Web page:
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Imagining the Future of Online Community Management

By Çiler Ay on Tue, 30 Jan 2018

The internet is a fast-changing place; the way we communicate is very different than just 10 years ago, and it’s tough to predict what technology will be like years from now. Still, community managers must stay ahead of the curve and envision future digital landscapes to best serve their businesses and communities. With every new platform or technology announced, new ways of communicating emerge—typically with some unforeseen challenges.

To get a better idea of the future of online community management, we’re assessing some online community management trends and what they might lead to in the future. These ideas include:

  • Immediate, always available communication between brands and their communities
  • The rise of location services and AR
  • Horizontal decision-making processes that empower users
  • The inevitability of AI and automation

Community Management Will Need Immediacy & Approachability

When you look at platforms springing up today, they all have something in common: an immediate, intimate connection between users. Even legacy platforms like Facebook, Instagram, Twitter and YouTube are pushing for live content from their users.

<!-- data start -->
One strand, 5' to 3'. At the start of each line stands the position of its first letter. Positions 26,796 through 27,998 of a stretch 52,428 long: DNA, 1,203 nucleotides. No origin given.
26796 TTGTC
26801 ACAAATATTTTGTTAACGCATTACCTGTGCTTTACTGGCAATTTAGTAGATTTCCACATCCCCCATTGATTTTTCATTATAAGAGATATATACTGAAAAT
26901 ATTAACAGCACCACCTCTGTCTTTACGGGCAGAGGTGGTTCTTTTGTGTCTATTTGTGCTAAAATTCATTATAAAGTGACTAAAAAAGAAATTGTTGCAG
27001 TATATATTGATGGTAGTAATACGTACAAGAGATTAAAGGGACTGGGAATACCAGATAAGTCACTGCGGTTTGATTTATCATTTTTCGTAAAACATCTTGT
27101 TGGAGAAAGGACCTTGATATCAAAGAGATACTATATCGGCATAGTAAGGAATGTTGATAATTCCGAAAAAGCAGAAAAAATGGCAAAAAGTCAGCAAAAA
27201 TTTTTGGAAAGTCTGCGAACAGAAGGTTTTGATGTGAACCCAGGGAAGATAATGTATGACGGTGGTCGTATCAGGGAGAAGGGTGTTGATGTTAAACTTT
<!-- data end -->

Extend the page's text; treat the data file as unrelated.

In the coming months and years, we’ll see a rise in communities built around live content and gatherings. Look at platforms already available like Twitch and Rabbit; and with VR apps on horizon like Facebook Spaces, it’s easy to see a move toward communities that thrive on real time conversation.

Why it matters: Platforms thriving on immediacy can connect influencers to their communities like never before. But this also requires immediate community moderation and ‘round-the-clock community management. This is because conversation might move from comments to fast-moving chat rooms.

Because platforms centered around live content often allow independent content creators to build an audience, community management tools will need to be approachable for individuals—not just enterprise teams. Independent content creators also face very real threats from trolls that larger businesses don’t.